.SALT LAKE CITY — Chiura Obata knew a lot about restraint.
As Luke Kelly, curator at the Utah Museum of Fine Arts, tells it, Obata’s first art teacher would have the young Obata, only 7 years old at the time, spend a few hours every day simply holding his brush and doing a plain stroke or a circle. This went on for three years. At age 10, he was finally allowed to paint other shapes. Using color? That was out of the question.
Seeing the 150 works displayed in Utah Museum of Fine Arts’ new Obata exhibit — which works span some 70 years — Obata’s restrained origins become manifest. The detail, the patience, the curiosity and, above all else, a kind of tranquility that often feels astounding, permeates Obata’s catalog. Life’s grandeur was never lost on him — and it never conquered him, even at its most chaotic.
And boy, was it chaotic.
Born in Japan in 1885, Obata moved to America in 1903, eventually becoming an illustrator for various California newspapers, according to the Obata bio from Sullivan Goss gallery. He became an art instructor at the University of California, Berkeley in the early 1930s. After the bombing of Pearl Harbor, Obata and his wife, Haruko, were forced into American internment camps for a year, including a stint at the Topaz War Relocation Center near Delta, Utah. At Topaz, Obata was attacked one night, receiving a blow to the head that required many stitches and a two-week stay at the internment camp’s hospital.
“I think like any sensitive human, he felt the isolation probably more than we would. They were in the middle of nowhere,” said Dr. James Ferguson, an art collector, avowed Obata fan and the exhibit’s sponsor. “And the comment he made to somebody, ‘The only way we’re going to get through this is through art,’ that was the salvation. To see salvation through the art was just unique.”
Obata’s internment period drew attention and some increased notoriety during his life. His colleagues and peers in the California arts scene, including Ansel Adams and Dorothea Lange, wrote Obata letters of encouragement and sent art supplies while he was interned. During that time, he was also commissioned to paint a piece that was given to Eleanor Roosevelt.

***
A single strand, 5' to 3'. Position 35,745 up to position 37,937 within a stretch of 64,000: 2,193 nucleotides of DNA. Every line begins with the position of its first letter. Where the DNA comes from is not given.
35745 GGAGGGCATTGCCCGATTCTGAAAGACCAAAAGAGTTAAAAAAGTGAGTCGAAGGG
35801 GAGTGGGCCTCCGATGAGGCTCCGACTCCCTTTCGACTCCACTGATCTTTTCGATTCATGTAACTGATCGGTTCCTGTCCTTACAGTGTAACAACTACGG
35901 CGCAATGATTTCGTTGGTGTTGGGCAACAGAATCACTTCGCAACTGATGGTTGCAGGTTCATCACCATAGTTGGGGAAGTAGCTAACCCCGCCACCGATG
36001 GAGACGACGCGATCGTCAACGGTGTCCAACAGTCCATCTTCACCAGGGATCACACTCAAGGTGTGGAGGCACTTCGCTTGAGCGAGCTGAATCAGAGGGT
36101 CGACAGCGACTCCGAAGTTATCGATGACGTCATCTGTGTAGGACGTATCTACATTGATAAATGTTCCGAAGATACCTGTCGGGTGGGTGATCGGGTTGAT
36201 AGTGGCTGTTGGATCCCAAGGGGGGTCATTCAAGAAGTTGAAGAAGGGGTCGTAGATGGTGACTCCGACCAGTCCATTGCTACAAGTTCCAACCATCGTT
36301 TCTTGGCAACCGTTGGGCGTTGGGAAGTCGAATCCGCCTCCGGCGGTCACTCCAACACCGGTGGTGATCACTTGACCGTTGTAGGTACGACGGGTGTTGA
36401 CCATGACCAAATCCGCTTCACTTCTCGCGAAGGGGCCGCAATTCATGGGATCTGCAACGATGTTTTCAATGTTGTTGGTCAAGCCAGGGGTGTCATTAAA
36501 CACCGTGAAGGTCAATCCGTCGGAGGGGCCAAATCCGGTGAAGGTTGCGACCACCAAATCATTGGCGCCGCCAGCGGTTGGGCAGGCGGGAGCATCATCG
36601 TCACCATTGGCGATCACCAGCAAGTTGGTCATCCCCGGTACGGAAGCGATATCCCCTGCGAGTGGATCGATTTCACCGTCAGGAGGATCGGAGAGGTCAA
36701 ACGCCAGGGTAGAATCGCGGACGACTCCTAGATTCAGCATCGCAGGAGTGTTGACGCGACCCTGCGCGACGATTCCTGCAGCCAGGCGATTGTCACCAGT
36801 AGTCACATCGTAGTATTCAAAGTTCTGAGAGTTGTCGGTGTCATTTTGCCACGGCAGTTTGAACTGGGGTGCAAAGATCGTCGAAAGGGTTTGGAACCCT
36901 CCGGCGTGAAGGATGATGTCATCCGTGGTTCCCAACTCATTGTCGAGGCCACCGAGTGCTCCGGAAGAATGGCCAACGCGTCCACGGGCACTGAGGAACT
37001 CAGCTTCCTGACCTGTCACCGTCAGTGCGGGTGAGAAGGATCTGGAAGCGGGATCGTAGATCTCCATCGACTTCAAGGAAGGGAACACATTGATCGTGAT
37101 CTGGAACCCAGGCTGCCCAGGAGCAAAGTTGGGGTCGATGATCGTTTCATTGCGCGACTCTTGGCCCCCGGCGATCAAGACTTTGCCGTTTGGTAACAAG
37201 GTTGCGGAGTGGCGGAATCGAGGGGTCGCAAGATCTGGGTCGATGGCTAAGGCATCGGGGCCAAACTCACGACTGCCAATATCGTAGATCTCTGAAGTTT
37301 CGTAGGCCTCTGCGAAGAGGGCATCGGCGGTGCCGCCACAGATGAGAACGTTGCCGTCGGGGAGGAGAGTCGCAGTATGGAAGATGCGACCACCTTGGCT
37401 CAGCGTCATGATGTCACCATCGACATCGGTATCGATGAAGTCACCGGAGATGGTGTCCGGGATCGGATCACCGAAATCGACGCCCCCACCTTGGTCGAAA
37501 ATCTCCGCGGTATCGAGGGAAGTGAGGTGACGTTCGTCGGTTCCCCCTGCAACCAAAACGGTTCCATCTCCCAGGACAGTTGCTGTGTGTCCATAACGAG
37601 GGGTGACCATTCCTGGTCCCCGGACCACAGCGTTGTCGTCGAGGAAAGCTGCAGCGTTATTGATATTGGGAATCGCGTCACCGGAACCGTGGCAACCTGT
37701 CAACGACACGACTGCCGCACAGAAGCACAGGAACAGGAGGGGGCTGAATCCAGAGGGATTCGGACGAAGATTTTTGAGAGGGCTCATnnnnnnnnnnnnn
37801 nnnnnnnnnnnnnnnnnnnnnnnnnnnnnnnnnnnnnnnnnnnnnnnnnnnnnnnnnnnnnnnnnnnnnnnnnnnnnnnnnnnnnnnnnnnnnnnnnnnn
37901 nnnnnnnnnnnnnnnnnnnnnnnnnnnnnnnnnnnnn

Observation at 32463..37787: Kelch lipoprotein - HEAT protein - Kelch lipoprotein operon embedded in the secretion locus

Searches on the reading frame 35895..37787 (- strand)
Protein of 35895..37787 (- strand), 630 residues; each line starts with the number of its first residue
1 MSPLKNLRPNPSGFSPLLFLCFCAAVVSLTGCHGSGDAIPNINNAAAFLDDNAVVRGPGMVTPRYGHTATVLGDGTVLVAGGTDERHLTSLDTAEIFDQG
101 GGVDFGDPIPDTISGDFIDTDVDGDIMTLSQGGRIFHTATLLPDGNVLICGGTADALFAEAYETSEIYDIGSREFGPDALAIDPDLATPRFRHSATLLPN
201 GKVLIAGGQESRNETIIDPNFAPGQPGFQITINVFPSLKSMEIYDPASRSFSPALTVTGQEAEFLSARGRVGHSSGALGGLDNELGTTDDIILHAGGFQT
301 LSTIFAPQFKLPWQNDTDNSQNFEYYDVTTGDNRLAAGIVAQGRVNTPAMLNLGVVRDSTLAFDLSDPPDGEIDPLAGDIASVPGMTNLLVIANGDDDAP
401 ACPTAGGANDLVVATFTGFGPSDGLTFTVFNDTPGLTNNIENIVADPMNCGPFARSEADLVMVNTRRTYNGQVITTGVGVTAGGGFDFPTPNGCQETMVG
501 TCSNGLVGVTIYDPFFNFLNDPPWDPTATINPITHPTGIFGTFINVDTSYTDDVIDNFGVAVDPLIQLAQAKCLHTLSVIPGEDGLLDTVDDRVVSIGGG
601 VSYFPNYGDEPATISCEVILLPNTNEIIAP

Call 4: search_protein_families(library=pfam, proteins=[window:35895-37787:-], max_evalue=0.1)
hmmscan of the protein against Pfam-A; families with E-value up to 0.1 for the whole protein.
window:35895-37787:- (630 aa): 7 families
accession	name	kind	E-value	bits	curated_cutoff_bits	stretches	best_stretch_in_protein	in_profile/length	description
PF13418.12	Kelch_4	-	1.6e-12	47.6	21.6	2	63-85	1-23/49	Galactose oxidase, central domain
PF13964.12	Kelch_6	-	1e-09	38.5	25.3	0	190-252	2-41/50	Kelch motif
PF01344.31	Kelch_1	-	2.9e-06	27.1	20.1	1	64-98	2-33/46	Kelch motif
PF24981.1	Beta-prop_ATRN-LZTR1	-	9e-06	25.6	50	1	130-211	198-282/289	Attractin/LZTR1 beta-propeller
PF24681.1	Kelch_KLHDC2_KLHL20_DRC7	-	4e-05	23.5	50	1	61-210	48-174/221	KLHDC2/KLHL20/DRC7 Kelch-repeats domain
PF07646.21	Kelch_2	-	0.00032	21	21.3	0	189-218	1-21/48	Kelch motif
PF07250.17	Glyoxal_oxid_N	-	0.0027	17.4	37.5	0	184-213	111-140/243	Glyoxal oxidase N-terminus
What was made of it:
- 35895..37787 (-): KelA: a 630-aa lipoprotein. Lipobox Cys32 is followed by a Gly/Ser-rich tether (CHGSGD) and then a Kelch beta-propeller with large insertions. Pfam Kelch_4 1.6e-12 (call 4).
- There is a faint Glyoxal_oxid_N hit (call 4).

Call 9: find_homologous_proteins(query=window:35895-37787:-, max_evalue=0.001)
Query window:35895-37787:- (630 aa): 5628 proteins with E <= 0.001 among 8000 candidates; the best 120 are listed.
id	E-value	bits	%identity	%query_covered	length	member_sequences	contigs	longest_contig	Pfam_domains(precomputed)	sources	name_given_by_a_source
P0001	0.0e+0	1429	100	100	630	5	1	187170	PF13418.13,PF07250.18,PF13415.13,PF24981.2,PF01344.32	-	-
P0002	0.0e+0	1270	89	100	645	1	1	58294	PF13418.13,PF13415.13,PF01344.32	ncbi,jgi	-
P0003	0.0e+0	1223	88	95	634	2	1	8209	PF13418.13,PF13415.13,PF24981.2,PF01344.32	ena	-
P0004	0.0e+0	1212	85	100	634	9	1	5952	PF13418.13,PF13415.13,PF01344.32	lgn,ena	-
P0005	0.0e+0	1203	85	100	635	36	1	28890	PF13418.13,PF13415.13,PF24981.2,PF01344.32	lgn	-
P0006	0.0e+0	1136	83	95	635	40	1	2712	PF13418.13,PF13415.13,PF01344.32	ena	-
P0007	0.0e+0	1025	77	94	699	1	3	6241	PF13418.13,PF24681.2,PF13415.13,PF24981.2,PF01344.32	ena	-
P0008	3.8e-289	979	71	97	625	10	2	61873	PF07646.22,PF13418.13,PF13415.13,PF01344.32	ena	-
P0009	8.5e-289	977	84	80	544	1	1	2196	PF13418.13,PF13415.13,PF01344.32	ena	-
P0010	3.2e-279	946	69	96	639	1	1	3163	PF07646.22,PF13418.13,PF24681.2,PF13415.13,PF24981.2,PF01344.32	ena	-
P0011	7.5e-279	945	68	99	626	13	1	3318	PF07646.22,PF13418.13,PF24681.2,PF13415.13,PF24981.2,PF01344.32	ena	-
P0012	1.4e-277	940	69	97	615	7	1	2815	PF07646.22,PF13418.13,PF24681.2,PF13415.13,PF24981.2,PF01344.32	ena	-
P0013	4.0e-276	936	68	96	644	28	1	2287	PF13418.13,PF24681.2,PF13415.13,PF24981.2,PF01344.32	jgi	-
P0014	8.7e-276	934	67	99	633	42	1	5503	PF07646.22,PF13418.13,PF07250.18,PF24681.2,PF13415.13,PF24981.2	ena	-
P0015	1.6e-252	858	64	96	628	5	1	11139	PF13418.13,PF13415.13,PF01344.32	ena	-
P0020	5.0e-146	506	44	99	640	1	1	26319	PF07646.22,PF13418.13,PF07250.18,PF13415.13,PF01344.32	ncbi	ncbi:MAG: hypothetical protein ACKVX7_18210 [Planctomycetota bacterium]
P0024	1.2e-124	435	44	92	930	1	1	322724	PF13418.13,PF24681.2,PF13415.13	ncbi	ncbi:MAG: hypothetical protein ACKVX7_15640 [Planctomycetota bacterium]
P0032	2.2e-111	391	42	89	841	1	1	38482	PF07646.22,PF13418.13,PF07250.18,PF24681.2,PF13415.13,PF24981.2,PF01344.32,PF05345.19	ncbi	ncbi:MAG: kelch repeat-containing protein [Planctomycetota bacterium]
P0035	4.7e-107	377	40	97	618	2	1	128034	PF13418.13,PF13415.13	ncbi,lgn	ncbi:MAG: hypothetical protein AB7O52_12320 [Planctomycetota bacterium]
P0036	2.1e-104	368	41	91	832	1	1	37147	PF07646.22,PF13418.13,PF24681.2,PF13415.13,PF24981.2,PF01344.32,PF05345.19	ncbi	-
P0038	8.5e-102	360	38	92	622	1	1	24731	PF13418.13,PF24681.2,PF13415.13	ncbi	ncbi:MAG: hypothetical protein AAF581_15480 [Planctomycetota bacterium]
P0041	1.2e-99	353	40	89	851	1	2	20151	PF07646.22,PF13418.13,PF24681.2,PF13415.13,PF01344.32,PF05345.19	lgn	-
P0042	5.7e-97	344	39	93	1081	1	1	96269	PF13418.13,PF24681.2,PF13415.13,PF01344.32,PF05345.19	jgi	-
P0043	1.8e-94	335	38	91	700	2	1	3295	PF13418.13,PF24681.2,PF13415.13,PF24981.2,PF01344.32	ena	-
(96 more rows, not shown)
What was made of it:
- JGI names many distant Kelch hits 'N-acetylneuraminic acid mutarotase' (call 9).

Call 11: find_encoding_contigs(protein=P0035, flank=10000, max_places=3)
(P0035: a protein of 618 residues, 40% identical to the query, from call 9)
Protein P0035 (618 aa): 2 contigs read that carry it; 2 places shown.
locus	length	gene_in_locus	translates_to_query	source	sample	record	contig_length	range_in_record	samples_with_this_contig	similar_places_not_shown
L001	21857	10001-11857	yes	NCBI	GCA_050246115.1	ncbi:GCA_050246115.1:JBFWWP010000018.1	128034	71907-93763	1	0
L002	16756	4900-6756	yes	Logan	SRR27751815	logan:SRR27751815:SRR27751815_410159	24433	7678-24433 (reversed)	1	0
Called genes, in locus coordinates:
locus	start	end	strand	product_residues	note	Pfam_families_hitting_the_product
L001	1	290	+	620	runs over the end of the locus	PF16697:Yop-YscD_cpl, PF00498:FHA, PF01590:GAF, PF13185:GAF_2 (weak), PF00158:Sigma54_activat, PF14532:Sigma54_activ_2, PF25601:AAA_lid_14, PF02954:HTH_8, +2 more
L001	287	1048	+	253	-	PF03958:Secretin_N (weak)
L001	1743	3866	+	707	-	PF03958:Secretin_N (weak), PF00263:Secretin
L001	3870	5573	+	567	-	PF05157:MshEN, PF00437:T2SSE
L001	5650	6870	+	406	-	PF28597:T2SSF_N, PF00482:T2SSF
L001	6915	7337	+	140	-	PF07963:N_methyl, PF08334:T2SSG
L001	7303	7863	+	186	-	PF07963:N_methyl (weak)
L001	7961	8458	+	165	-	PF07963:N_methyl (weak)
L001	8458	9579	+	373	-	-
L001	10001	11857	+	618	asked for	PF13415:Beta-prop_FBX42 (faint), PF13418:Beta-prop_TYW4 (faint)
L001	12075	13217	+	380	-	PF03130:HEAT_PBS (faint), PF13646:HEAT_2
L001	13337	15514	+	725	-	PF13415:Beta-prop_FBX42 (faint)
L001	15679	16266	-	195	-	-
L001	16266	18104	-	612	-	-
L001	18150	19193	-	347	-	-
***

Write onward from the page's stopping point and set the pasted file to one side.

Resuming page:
He started an art school while in Topaz, and he and his wife were permitted to leave the camp and give art presentations at Brigham Young University and the University of Utah, the Sullivan Goss website explains.
“His belief was always that for cultures to understand each other better, you have to show, not tell,” said ShiPu Wang, the exhibit’s curator. Wang, who teaches art history at the University of California, Merced has studied Obata for a number of years.
Spearheading this current Obata exhibit, which will eventually travel to the Smithsonian American Art Museum, has been a large undertaking. Obata wasn’t a household name during his lifetime, and he purposely avoided having art galleries or outside institutions represent him and his work.
“He felt that if you are creating art with the intention of selling it, then that art is not good,” Wang said.
Obata also created a lot of art over his 70-year career. Tracking it down hasn’t been easy. Wang said he looked through approximately 800 Obata pieces for this exhibit, even helping other institutions catalog their previously unorganized Obata collections.
Looking at this retrospective exhibit, it’s hard to believe it all came from the same artist. Obata’s skillset was vast, as were his subjects. Traditional Japanese ink paintings rest along innovative woodblock pieces and large paintings of Yosemite National Park. Obata also combined these techniques in ways that are equal parts inspiring and confounding. It’s made Obata a difficult artist to classify. It’s also what made him so good.
“It’s not Japanese art. It’s not American art. It’s Obata art,” Kelly said.
“We call him an American artist,” Wang added. “In a sense, that’s also a challenge to what do we mean by American art? It’s as if there is a defined style, or even prescribed subject matter, in American art. But when you look at just the 20th century, it’s so diverse.5 comments on this story
“In terms of stories of immigrants, who gets to be called American?” he continued. “How long do you have to stay here? How many contributions do you have to make in order to be called American without the ethnic qualifier or identifier always following your name?”
If you go …
What: “Chiura Obata: An American Modern”
Where: Utah Museum of Fine Arts, 410 Campus Center Dr.
When: Through Sept. 2
How much: $12.95 for adults; $9.95 for youth (ages 6-18) and seniors; free for children under 5, UMFA members and University of Utah students, staff and faculty, students at public Utah universities, Utah Horizon/EBT cardholders and active duty military families